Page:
Unlike much larger fortune 500 companies that are more equipped to offset and handle increased costs from tariffs, startups and small businesses usually have to use cash resources to pay the tariffs that normally would have been used for marketing, expanding or hiring more people. CNBC reported and spoke with a Christmas decoration wholesaler called Kurt S Adler said “the vast majority of the items we import are made in China, with few exceptions. China is the only country that can produce many of the items we buy. A handful of our suppliers are trying to switch manufacturing from China to other countries, but it will not happen this year.”
He says that due to the uncertainty and potential loss of income, they will have to delay investments such as upgrading their computer systems, as well as new hiring will all have to be put on hold.
A small business liquor company called Cleveland Whiskey, founder Tom Lix says he has delayed hiring four positions because of the tariffs. He wanted to expand his business distribution into China and parts of Asia but has not been able to China’s retaliatory tariffs on whiskey sapped demand.
U.S. businesses say the tariffs have added billions in costs and driven up prices on everything from luggage to vehicle parts and television antennas.
Now Trump and White House may think this tactic will improve their trade negotiating leverage by hurting the Chinese economy, but others who oppose this say this is just a misguided attempt by the administration to portray the tariffs as anything but a tax on American consumers. Brent Bible, a soybean farmer in Lafayette, Indiana said on a call “We’re paying that tariff. I want there to be no mistake that the consumer is paying for these tariffs. I wish China was paying them. I certainly would feel better about it that way.” Now some agree with it, Loyld Blankfeld Former CEO of Goldman Sachs is in favor of it saying “Tariffs might be an effective negotiating tool,” he tweeted “Saying it hurts us misses the point. China relies more on trade and hurts more.”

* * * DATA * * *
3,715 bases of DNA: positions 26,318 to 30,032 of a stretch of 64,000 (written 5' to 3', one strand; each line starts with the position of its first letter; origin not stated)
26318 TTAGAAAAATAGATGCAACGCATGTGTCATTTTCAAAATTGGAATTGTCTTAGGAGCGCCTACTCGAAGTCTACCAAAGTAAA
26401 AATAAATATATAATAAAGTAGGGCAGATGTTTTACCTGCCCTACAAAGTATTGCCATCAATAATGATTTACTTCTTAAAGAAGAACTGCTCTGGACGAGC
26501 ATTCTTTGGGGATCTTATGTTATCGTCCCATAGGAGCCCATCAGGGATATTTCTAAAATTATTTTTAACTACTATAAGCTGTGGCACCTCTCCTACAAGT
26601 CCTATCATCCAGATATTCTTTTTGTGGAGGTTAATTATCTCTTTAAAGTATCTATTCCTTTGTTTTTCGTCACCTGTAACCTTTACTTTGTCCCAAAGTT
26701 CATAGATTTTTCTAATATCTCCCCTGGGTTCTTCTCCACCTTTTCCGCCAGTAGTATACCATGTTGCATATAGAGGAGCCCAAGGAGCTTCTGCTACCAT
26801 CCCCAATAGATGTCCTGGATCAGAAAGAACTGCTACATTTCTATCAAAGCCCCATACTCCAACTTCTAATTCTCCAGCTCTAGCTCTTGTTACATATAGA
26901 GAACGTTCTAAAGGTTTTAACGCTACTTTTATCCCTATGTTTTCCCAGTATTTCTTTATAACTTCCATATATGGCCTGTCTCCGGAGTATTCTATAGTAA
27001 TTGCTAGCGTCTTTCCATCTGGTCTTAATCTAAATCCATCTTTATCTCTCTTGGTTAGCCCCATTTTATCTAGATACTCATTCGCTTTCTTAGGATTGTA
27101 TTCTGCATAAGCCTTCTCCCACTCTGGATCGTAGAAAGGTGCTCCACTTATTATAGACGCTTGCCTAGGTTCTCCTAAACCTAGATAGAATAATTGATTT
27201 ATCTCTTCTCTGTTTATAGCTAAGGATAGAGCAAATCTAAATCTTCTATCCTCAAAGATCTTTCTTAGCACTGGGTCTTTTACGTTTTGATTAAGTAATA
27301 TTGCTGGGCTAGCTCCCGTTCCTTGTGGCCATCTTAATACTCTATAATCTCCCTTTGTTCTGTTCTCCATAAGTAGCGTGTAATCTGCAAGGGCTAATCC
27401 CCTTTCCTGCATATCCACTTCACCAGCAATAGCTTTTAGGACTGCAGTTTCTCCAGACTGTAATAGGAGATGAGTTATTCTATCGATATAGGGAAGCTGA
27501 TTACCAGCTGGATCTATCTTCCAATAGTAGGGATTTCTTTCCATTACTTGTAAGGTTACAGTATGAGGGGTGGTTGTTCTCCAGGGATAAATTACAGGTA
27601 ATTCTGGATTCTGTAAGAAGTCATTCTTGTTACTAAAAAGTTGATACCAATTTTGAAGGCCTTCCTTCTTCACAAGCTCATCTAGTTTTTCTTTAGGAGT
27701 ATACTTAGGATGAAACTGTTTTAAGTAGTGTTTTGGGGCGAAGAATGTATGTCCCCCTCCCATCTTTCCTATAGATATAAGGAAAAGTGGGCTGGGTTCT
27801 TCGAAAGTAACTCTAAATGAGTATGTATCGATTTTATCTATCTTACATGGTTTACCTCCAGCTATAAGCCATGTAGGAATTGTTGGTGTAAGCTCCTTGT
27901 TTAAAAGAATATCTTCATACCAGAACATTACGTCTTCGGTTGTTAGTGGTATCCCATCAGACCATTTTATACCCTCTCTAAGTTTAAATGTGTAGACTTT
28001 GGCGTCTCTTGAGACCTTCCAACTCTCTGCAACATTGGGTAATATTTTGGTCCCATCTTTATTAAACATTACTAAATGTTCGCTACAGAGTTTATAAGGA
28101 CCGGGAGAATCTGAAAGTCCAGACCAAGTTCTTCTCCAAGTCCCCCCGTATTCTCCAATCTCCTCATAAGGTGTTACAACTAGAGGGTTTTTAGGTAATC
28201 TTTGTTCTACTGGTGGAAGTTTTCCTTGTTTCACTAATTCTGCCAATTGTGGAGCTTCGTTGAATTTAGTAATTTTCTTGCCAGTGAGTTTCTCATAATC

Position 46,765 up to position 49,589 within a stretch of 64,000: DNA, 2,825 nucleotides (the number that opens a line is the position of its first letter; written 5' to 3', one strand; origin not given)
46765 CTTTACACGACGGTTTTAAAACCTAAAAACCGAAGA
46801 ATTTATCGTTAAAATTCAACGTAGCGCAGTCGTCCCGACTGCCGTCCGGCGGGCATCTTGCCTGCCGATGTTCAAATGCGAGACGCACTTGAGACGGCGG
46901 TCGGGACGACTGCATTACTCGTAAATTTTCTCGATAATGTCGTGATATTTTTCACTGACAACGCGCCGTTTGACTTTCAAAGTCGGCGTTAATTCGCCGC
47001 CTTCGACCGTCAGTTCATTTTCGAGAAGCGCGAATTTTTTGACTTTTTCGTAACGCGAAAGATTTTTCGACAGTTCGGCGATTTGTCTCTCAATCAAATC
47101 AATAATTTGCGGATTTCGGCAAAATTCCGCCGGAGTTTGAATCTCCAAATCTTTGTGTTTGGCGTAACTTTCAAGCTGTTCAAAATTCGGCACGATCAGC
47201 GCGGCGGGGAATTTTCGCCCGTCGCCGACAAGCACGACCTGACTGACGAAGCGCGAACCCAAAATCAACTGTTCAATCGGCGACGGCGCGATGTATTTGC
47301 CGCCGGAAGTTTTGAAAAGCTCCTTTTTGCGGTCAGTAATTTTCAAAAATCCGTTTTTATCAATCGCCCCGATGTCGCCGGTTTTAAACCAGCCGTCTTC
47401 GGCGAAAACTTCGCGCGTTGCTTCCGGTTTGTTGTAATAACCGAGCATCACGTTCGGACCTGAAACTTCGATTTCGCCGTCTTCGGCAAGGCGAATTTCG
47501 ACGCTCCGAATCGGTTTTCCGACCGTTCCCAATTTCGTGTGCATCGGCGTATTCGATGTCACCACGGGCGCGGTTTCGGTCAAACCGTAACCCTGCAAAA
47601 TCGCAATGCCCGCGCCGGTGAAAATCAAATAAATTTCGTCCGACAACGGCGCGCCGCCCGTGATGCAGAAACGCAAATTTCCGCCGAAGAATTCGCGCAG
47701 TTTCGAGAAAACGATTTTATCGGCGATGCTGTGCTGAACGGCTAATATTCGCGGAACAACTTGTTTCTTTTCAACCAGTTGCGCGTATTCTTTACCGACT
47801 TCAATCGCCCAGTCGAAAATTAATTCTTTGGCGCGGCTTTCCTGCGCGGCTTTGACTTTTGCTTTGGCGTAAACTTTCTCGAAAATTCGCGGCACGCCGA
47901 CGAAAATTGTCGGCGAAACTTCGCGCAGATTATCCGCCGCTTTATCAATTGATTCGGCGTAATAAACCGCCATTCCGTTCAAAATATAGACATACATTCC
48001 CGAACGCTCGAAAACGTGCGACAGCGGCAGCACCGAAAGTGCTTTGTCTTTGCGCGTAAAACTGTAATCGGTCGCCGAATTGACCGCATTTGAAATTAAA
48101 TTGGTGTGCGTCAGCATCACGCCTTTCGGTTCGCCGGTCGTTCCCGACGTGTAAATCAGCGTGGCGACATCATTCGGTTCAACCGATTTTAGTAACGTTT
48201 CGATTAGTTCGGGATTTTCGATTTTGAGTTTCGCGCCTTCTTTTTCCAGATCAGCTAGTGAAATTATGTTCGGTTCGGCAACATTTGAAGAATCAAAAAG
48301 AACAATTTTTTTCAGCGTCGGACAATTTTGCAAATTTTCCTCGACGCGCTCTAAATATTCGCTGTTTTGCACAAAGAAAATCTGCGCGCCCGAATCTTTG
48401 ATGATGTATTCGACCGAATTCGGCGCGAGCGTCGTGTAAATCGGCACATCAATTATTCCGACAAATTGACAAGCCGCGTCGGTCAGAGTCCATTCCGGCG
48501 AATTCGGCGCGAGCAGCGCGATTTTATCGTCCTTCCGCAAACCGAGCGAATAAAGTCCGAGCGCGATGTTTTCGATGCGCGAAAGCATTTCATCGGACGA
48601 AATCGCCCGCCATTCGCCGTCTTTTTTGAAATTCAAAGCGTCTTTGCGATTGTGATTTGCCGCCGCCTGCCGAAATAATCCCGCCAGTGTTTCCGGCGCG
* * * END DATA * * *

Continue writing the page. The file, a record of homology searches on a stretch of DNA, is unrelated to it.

The announcement came too fast
Trump had given more advanced notices on the 3 previous rounds of tariffs imposed on Chinese imports. This last one Trump gave only five days’ notice with the latest increase. The National Retail Federation warned “A sudden tariff increase with less than a week’s notice would severely disrupt U.S. businesses, especially small companies that have limited resources to mitigate the impact,” said David French, the federation’s senior vice president for government relations. “If the administration follows through on this threat, American consumers will face higher prices and U.S. jobs will be lost.”
Overall, the trade war is increasing the chances of an even worse scenario. Four-fifths of economists Bloomberg surveyed say that higher tariffs heighten the risk of a recession in the U.S. by the end of next year. While first-quarter economic growth blew past estimates, the expansion is forecast to cool as the boost from tax cuts wears off and global demand slows. That kind of scenario — tariffs dragging down already-weaker growth — could encourage the Federal Reserve to cut interest rates, according to almost half of the respondents.
CNN reported that David Kelly, chief global strategist at JPMorgan Funds, wrote in a report to clients on Monday. “Trade wars are simply bad economics,” and he also noted “the silver lining is that they are so clearly detrimental to the American economy and American business that, despite current concerns, they are unlikely to be a long-term feature of our financial landscape.”